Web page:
Get­ting the joke about a sep­a­rate iden­ti­ty (while still hav­ing one, we’re not nuts here) means that you are freed up  —  lib­er­at­ed  —  and are there­fore capa­ble of act­ing and being as you act and be, moment- by-moment. You see the stream, the flow, and you rec­og­nize it for what it is  —  that which empow­ers and enlivens us all. It’s not the pos­ses­sion of the spe­cial, it’s not a tool to be used to gain something.

It and you just are.

Back to sit­ting. Lit­er­al­ly and fig­u­ra­tive­ly, he says with a smile.

Many peo­ple show up to learn med­i­ta­tion, and they have a goal in mind. They want to relax, they want to man­age their pain, they want to find them­selves. They may even think that med­i­ta­tion will lead to enlightenment.

While it is pos­si­ble to achieve such prac­ti­cal goals, and indeed, as you med­i­tate, such things can and do hap­pen  —  the real pur­pose of med­i­ta­tion is to see the flow of life, and the end­less silli­ness of the thoughts we con­coct in our heads.

Meditation does not stop the thoughts  —  it can’t  —  nothing can.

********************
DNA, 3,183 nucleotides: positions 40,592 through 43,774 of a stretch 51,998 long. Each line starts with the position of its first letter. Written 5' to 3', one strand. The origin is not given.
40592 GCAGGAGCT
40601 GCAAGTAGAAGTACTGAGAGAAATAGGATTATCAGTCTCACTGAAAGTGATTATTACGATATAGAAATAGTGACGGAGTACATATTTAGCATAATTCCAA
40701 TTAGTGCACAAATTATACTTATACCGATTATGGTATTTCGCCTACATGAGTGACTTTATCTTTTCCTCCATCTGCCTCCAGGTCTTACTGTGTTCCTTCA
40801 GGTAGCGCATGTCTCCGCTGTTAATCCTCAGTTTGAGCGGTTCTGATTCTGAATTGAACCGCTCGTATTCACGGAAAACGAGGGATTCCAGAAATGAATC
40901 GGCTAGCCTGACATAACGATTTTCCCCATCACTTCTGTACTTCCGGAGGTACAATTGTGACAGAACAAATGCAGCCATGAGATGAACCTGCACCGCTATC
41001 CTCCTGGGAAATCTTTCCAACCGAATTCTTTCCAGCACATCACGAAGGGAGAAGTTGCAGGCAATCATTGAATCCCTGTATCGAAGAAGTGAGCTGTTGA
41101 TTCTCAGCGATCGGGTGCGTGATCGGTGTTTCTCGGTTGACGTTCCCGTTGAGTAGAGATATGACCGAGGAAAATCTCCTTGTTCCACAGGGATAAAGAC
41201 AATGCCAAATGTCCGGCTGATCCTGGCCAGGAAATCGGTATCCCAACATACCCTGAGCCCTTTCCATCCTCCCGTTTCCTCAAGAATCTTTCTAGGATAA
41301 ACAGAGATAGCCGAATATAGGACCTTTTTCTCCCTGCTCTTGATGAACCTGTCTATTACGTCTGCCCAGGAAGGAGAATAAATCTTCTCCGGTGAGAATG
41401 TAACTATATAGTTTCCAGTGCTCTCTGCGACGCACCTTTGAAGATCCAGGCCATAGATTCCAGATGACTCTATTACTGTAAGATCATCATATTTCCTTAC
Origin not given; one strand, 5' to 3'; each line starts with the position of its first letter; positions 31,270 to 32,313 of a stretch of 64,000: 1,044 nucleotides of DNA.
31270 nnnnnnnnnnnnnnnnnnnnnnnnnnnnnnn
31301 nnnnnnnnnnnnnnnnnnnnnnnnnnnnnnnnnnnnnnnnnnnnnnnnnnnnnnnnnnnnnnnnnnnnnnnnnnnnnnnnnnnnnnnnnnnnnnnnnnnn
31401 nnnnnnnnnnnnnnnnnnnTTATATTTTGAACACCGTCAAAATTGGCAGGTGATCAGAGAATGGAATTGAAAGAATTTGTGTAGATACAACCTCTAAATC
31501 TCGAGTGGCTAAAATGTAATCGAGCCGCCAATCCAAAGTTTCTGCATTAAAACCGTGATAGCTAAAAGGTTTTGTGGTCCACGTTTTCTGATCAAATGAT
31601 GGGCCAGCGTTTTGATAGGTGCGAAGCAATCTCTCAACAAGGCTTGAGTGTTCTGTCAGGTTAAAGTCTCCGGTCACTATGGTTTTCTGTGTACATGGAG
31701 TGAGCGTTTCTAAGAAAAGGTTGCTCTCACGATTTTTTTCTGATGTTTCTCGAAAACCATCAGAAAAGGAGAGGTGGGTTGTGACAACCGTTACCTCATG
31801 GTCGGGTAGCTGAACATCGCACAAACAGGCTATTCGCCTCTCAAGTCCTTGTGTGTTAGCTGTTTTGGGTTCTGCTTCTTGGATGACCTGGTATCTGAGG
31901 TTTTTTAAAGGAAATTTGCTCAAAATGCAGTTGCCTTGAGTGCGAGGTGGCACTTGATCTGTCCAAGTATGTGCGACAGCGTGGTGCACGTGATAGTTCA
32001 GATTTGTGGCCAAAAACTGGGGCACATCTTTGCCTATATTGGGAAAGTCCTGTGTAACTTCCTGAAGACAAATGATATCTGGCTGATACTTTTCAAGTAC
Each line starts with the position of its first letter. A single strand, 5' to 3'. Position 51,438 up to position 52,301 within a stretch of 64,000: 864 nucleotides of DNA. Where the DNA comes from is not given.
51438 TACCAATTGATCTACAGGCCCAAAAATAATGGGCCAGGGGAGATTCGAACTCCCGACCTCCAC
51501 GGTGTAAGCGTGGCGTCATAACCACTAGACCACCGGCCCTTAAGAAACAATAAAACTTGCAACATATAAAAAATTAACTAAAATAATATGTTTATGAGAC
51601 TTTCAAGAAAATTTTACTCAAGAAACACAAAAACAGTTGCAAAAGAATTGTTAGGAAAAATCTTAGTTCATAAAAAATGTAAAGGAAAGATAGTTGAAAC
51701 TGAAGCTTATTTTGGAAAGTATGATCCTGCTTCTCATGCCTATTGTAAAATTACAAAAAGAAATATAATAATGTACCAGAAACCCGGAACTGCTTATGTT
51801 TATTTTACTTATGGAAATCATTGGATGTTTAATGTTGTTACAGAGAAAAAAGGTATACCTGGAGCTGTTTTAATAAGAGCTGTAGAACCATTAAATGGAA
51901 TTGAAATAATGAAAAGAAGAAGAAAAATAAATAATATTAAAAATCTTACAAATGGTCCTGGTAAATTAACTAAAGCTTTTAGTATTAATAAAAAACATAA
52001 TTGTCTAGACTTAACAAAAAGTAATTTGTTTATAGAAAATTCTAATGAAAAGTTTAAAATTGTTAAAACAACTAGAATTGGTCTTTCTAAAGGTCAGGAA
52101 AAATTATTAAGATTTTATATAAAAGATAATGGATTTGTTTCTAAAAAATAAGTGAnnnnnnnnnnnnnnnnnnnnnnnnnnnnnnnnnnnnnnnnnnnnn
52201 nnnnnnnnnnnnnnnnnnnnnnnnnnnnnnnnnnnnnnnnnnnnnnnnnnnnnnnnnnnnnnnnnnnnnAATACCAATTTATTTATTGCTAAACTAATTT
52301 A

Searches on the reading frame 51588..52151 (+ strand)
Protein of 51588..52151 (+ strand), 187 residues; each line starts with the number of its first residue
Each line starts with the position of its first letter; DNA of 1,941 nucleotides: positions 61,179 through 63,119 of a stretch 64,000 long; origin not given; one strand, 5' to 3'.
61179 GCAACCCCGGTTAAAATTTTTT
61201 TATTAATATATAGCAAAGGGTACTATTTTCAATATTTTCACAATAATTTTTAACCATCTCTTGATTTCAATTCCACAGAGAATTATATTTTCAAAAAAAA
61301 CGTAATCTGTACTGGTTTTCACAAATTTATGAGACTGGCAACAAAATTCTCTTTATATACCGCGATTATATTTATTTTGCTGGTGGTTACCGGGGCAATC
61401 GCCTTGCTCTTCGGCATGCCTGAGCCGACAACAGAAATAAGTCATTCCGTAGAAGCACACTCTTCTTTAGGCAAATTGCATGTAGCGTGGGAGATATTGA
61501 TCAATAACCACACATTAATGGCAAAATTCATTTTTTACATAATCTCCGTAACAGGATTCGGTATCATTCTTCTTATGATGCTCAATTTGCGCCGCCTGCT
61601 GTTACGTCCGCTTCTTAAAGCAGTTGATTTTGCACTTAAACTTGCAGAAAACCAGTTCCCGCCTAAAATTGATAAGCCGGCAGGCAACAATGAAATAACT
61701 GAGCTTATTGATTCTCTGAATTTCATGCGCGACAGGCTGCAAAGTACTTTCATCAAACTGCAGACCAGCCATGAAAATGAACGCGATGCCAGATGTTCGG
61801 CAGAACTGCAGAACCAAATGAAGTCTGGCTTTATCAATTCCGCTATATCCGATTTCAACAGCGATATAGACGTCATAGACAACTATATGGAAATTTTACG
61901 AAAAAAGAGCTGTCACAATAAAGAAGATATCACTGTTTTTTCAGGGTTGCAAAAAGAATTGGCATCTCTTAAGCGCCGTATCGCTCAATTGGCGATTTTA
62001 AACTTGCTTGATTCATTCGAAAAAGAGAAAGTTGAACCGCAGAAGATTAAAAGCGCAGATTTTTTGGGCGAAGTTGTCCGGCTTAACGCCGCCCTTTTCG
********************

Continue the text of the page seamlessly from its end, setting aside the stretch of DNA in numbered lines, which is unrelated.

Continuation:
Our egoic thoughts, our des­per­ate self­ish­ness, our burn­ing desire to be dif­fer­ent, is our con­stant com­pan­ion. Med­i­ta­tion helps us to see what we do up there in our lit­tle heads, and to just let it be.

Thoughts come, thoughts go, and are meaningless yet tempting.

We can attach to them and fol­low them, or we can laugh and let them go. If we do the lat­ter, we find our­selves “just sit­ting” in pure awareness.

If you read back over the articles in this series, you’ll see themes emerging.

The most obvi­ous is the one about the mind, and the mind’s games.

Yet, if you look, you’ll see that none of the Zones have any­thing to do with think­ing, ana­lyz­ing, or cat­e­go­riz­ing. Rather, from tie to head, it’s all about sim­ple experience.

That’s the joke behind the line, “If you meet the Buddha on the road, kill him.” You can’t see the Buddha outside of yourself, because there is nothing outside of yourself, and if you’re seeing him out there somewhere, you’re missing the point.

Now, all good West­ern­ers know, (have been brow­beat­en into believ­ing,) that we are all born in sin and need a Sav­ior. Good luck with that. Our crown­ing glo­ry reminds us that sal­va­tion, like every­thing else, is an inside job. That you con­tin­u­al­ly for­get this, and look out­side for sal­va­tion, is not the fault of the Cosmos.

Look­ing for more on this topic? 

Check out my book, Half Asleep in the Bud­dha Hall.

Wayne’s “East­ern” book takes you by the hand and helps you to find peace of mind. Half Asleep in the Bud­dha Hall is a Zen-based guide to liv­ing life ful­ly and deeply.